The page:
Locke: Humans know what is right and wrong, and are capable of knowing what is lawful and unlawful well enough to resolve conflicts. In particular, they are capable of telling the difference between what is theirs and what belongs to someone else.
Hobbes: Our knowledge of objective, true answers on such questions is so feeble, we cannot resolve practical disputes. Property exists solely by the will of the state and disputes are resolved accordingly.

Locke: Men have rights by their nature.
Hobbes: You concede your rights to the government (in return for your life).


Locke: Peace is the norm, as it should be. For the most part, we live together in peace by refraining from violating each other’s property and persons.
Hobbes: Men cannot know good and evil, and can only obtain peace through subjection to the authority of a common ruler.

Civil Society

Locke: Civil society precedes the state, both morally and historically. Society creates order and grants the state legitimacy.
Hobbes: Civil society is a creation of the state.


Locke: The only legitimate role of the state is to guarantee justice.
Hobbes: The concept of the just use of force is meaningless or cannot be known. Just use of force is whatever force is authorized

Liberty is the mother of virtue. Liberty creates self-sustaining order. Just look around you, it's the state who creates chaos.

We need to slow down this grand experiment in Big Government and be conservative. You know, as in cut back and play it safe.

  • Greg R. Lawson

    Good post. I appreciate the thoughtful response. I do feel compelled to respond.

    I admit that I am not as much on the libertarian side of things. I see the world as an ultimately dangerous place and that the progressive vision of an international order founded upon Kantian ideals and legalisms is deeply flawed and will fail.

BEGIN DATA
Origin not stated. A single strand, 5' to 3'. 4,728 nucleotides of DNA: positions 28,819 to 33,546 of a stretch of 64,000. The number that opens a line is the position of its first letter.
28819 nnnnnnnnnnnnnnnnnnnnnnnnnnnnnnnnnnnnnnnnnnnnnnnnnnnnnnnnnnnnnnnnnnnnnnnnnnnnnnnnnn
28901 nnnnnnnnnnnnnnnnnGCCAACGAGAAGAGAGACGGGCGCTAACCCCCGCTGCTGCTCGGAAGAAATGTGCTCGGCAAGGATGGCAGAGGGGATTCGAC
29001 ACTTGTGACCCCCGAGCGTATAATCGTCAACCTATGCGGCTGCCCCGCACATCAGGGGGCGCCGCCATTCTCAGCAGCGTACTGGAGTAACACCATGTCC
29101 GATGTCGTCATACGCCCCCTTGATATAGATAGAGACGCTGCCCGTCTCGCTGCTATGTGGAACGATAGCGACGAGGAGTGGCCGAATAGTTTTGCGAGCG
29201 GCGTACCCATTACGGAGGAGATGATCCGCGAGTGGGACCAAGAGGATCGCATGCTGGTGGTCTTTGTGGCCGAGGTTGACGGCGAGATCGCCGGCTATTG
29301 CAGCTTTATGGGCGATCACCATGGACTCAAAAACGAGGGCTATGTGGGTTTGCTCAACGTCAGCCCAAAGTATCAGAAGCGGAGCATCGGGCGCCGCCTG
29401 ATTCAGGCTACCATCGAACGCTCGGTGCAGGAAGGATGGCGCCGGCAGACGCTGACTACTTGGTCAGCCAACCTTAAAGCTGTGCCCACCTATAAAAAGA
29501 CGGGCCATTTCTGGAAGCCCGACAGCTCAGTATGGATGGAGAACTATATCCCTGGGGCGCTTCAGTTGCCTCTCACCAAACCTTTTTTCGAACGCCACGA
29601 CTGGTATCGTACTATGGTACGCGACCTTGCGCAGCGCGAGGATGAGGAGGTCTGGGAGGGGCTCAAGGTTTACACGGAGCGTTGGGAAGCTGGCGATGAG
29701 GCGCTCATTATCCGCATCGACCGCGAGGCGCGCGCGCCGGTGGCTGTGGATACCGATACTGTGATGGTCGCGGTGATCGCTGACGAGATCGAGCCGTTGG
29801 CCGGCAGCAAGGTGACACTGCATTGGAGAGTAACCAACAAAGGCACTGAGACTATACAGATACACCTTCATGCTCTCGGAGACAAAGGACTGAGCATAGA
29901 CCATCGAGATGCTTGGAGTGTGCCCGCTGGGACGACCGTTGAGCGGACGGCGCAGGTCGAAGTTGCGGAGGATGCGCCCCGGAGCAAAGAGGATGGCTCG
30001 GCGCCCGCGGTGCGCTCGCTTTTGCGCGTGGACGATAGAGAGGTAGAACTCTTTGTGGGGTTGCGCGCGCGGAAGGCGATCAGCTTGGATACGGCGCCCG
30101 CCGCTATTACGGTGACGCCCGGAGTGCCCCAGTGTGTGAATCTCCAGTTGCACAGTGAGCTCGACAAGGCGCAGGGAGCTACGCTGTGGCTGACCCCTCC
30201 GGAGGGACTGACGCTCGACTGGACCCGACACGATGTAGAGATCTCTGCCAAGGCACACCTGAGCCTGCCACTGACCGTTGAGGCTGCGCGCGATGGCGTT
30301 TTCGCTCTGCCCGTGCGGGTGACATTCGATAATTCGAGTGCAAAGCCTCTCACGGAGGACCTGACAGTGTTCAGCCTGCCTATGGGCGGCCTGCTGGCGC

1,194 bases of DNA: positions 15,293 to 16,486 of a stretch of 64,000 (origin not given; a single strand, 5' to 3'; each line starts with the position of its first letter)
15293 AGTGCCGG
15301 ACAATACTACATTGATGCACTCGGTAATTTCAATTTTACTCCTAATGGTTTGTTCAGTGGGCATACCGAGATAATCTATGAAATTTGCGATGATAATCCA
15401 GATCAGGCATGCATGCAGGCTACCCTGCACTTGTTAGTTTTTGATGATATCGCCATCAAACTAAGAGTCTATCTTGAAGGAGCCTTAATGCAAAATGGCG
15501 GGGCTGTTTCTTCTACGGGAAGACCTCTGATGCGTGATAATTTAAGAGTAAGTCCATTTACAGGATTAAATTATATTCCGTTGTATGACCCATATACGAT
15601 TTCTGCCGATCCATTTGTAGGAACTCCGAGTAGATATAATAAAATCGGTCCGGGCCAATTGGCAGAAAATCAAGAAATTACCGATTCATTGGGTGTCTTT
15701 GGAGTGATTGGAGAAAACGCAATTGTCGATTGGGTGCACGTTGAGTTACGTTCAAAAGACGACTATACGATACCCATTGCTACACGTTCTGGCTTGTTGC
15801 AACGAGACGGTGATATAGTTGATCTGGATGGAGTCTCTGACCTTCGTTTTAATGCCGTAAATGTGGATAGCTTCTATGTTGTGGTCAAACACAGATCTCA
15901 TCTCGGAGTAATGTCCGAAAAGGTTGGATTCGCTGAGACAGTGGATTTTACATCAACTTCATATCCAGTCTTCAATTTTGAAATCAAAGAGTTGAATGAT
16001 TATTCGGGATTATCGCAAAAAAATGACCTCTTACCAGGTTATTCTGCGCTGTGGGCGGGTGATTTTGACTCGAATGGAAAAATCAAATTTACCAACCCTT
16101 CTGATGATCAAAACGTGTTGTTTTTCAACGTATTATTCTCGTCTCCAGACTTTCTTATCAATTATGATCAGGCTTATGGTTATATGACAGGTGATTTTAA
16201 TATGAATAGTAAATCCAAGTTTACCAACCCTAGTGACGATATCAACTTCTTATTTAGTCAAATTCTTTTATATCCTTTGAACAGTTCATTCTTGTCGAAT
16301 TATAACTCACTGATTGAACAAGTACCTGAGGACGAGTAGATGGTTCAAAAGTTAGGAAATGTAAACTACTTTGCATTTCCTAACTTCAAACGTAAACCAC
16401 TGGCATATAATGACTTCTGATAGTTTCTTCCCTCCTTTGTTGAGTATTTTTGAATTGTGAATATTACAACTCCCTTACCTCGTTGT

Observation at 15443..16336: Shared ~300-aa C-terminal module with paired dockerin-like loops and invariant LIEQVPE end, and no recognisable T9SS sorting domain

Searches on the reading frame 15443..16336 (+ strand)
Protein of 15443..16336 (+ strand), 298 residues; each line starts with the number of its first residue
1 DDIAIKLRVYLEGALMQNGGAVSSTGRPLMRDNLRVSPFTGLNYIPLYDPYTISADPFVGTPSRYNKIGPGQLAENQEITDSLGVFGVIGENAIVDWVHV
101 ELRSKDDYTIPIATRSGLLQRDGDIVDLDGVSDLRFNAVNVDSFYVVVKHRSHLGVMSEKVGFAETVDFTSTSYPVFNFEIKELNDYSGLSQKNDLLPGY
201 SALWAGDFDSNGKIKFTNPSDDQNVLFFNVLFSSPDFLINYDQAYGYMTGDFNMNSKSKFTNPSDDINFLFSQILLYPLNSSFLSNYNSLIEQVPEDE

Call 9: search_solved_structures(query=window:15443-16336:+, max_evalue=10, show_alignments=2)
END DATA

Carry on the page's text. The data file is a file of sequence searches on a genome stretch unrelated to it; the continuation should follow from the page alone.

Power is coin of the realm in international relations. Obviously, "power" is a diffuse concept that incorporates far more than the mere presence of superior firepower and even state power per se, but firepower is highly relevant. I think history shows that all balances of power breakdown and that benign oversight is the best alternative where regional balances can be made or broken by the "Great Power" as needed to avoid a generalized breakdown of order.

    Even this, I acknowledge, is not a panacea nor does it avoid serious problems. This is because I think mankind is ultimately tragic in its corporeal form and can only be redeemed by God. In the present, earthly existence, however, we cannot assume that God is on our side and we must take actions that defend our interests, even our enlarged interests with the hope that we will some day understand more fully what God intends for us.

    The famed Athenian statesman Pericles stated in Thucydides History of the Peloponnesian War, "Nor is it any longer possible for you to give up this empire ... Your empire is now like a tyranny: it may have been wrong to take it; it is certainly dangerous to let it go. "